AUSTRALIA’S red meat processors believe the 2020 Federal Budget will turbo-boost exports while also helping domestic manufacturers.
The Australian Meat Industry Council chief executive officer Patrick Hutchinson said the Federal Budget strongly invests in a contemporary, forward leaning export and business framework, not just for now, but well into the future that is fleet-footed enough to change as quickly as global events demand.
“Australian meat exports have long been considered world best class. These budget measures will propel that reputation into the future.”
AMIC also commended Agriculture Minister David Littleproud and said the government’s $328 million ‘Busting Congestion for Agricultural Exporters’ measures over four years from 2020-21 were eagerly welcomed by industry.
These initiatives included:
- ‘Digital Services to Take Farmers to Markets’ – a $222.2m measure to transform how industry engages with government through a digital platform that streamlines export trade and modernises how we do business – faster, more technologically connected, more objective, and more efficient.
- ‘Building a More Competitive Meat Industry’ – a $10.9m measure to modernise the meat export program, which is critical to keep the Australian red meat export industry globally competitive and sustainable, playing its part in underpinning the government and agricultural industries joint vision of growing agriculture to $100bn by 2030.
- ‘More Efficient and Sustainable Export Regulation’ – a $71.1m measure to ensure critical export regulatory systems can be maintained and enhanced. Industry will be directly assisted through the modernisation process with a freeze on increases in fees and charges in 2020-21, and stepped increases spread through to 2023-24.
Mr Hutchinson said AMIC has been at the forefront in busting congestion for agriculture exporters, building a more competitive meat industry and leading the Meat Modernisation Working Group in the lead up to the budget announcement.
AMIC also welcomed Trade Minister Simon Birmingham for his continuing efforts to support export trade through the $317.1m extension to the International Freight Assistance Mechanism (IFAM) until mid-2021 to keep global freight routes and flights operating during COVID-19.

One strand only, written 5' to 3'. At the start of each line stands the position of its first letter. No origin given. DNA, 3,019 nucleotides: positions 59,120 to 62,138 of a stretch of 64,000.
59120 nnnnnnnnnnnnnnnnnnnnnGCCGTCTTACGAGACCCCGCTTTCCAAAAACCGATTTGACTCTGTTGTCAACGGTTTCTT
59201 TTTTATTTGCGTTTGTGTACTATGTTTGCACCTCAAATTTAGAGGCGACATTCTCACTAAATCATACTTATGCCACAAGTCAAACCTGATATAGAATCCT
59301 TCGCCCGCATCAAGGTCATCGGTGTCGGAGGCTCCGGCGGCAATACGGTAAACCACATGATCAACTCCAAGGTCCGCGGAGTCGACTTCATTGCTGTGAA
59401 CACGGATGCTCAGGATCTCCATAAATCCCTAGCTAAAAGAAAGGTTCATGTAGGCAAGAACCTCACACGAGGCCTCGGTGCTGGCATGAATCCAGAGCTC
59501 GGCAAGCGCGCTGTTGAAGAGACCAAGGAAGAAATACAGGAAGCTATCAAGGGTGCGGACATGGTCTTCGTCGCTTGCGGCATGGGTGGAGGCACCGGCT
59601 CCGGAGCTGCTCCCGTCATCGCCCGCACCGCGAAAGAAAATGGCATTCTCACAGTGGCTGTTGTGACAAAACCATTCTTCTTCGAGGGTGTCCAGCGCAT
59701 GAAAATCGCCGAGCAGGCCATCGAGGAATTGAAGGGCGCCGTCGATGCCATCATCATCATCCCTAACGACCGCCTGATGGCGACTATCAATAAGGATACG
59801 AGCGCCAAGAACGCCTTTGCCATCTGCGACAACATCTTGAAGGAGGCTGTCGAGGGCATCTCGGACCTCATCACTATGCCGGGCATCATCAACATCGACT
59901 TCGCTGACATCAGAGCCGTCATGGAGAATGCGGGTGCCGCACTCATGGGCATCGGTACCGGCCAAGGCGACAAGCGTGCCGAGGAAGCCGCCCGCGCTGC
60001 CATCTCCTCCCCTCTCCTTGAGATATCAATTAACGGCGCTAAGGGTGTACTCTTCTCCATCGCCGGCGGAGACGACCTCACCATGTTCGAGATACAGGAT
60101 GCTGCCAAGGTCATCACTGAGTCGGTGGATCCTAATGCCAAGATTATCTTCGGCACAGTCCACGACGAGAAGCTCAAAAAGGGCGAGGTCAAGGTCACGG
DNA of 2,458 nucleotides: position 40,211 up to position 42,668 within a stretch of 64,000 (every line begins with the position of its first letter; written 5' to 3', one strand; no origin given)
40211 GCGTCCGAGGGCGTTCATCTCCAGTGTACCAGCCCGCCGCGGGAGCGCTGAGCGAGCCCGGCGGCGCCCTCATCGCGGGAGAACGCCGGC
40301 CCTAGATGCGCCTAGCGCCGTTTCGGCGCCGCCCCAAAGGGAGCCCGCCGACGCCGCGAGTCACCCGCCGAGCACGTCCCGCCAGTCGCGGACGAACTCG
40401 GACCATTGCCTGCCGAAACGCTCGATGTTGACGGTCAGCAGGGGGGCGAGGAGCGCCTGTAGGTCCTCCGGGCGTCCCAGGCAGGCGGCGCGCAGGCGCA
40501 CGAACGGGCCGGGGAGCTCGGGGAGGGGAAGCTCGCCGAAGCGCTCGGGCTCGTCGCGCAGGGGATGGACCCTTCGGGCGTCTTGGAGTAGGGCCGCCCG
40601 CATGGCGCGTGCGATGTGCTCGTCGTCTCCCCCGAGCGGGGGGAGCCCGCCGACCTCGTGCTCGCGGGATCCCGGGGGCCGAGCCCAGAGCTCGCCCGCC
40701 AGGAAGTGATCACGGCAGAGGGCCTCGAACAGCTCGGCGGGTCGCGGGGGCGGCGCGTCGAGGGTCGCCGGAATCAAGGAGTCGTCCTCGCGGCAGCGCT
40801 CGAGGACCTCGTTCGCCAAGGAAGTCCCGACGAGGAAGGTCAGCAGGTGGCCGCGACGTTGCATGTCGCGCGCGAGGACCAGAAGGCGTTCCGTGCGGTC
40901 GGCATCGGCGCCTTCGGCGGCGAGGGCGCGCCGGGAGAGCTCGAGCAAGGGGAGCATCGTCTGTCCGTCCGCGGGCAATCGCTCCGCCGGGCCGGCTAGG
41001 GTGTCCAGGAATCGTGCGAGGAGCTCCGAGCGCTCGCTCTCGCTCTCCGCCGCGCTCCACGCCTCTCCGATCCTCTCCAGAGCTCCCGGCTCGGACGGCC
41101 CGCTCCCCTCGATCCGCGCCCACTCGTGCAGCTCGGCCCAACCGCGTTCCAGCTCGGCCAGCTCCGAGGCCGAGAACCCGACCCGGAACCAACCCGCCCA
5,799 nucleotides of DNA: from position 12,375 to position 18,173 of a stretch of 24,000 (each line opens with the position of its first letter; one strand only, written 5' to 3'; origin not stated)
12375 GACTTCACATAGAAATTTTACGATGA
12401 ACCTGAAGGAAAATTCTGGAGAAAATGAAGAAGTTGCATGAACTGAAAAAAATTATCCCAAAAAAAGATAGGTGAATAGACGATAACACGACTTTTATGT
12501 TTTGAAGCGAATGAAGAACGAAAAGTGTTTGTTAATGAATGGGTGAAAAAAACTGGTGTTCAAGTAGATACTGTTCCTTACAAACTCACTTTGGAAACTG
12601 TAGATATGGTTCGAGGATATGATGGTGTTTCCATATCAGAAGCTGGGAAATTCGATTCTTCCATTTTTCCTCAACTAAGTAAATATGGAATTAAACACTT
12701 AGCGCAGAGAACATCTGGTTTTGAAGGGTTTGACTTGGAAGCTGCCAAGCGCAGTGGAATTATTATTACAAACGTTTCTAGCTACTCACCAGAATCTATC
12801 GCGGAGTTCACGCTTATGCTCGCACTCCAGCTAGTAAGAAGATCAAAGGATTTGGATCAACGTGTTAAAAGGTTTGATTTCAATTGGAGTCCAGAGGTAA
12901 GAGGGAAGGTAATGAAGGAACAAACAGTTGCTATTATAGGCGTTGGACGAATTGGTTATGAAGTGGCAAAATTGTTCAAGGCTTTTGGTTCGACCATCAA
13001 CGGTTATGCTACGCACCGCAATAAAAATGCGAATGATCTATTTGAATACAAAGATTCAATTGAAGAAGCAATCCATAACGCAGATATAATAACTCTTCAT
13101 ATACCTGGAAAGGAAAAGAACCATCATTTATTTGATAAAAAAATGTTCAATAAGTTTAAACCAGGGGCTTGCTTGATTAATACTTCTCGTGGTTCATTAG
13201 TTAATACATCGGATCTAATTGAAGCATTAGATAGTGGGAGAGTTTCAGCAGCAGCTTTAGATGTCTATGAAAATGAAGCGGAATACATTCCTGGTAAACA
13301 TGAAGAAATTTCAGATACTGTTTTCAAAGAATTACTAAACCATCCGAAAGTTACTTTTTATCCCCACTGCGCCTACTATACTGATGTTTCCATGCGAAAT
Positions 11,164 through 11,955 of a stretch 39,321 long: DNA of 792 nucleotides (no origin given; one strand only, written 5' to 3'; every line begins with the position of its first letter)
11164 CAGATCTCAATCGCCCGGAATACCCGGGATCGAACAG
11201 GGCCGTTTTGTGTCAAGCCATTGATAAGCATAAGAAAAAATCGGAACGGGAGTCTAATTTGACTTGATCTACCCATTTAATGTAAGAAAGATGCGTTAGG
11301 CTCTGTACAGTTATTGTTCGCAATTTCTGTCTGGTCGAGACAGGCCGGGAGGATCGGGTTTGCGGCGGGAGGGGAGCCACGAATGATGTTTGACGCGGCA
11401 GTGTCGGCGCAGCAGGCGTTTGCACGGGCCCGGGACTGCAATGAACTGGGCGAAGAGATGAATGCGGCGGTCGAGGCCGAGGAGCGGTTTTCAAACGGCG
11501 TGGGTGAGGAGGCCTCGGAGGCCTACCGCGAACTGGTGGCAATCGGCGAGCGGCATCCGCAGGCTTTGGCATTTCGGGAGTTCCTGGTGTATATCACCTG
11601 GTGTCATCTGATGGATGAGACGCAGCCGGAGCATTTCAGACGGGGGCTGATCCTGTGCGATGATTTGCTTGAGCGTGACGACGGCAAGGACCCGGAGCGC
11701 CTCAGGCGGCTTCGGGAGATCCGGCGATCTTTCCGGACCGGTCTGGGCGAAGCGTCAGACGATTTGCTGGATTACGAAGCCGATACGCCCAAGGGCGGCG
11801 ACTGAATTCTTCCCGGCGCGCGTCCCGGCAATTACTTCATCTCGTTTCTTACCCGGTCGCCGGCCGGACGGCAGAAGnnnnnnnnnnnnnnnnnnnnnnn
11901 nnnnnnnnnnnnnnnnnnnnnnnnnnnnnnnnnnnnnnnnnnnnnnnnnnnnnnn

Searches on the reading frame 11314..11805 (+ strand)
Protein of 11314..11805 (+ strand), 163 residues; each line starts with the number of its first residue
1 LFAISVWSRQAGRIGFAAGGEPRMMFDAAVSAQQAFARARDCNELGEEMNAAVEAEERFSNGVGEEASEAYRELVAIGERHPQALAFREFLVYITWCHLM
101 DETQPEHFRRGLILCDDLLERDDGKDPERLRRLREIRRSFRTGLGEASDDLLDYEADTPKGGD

“IFAM has provided a critical lifeline to meat exports during this unprecedented pandemic and has enabled red meat processors to get our high-quality products into key export markets.
“We look forward to our government trade negotiators having access to an additional $6.6m in funding to pursue new free trade agreement opportunities.”
AMIC said the Australian red meat supply chain will strongly benefit from the Morrison Government’s budget measures to allow businesses to write off the full amount of any eligible assets purchased until June 2022 including new cars, trucks and capital equipment. For the next two years, companies will also be able to offset losses against previous profits on which tax has been paid to generate a refund.
“This is an absolute game-changer for businesses and will underpin the sustainability of the meat industry at a critical crunch point for many processors impacted by COVID restrictions, bushfires and the shortage of livestock following years of devastating drought,” Mr Hutchinson said.
AMIC said the budget measures would also means a greater flow of workers to Australia’s rural and regional towns as well as encourage meat businesses to take on apprentices:
- The $17.4m ‘Relocation Assistance to Take Up a Job’ program will provide job seekers with financial assistance of up to $6,000 per person.
- The Australian Government will fund 100,000 new apprenticeships through the $1.2 billion ‘Boosting Apprenticeship Commencements’ wage subsidy. It will be paid to businesses of any size which take on new or recommencing apprentices from 5 October 2020 to 30 September 2021, for wages paid in that period, capped at $7,000 per quarter.
- Under the JobMaker program, businesses will receive a credit of $200 a week for hiring workers between 16 and 29 and $100 a week hiring those aged between 30 and 35 with eligible employees required to work a minimum of 20 hours a week.
“These measures, which focus on growing jobs, has a huge benefit for local meat manufacturing, which flows through to our meat processing, smallgoods manufacturers and retailers, including independent local butchers,” says Mr Hutchinson.
Local manufacturing and underpinning R&D
AMIC said the budget also provides recognition for domestic manufacturing including up to $1.5bn in grants for several sectors including value-adding food and beverage production.
“The Australian red meat processing industry is uniquely positioned as Australia’s largest trade exposed manufacturing sector and we need to continuously invest in our businesses to ensure we remain globally competitive,” Mr Hutchinson said.
“Overall, AMIC is delighted with the Morrison Government’s comprehensive and decisive budget measures and the red meat sector is looking forward to working closely with the government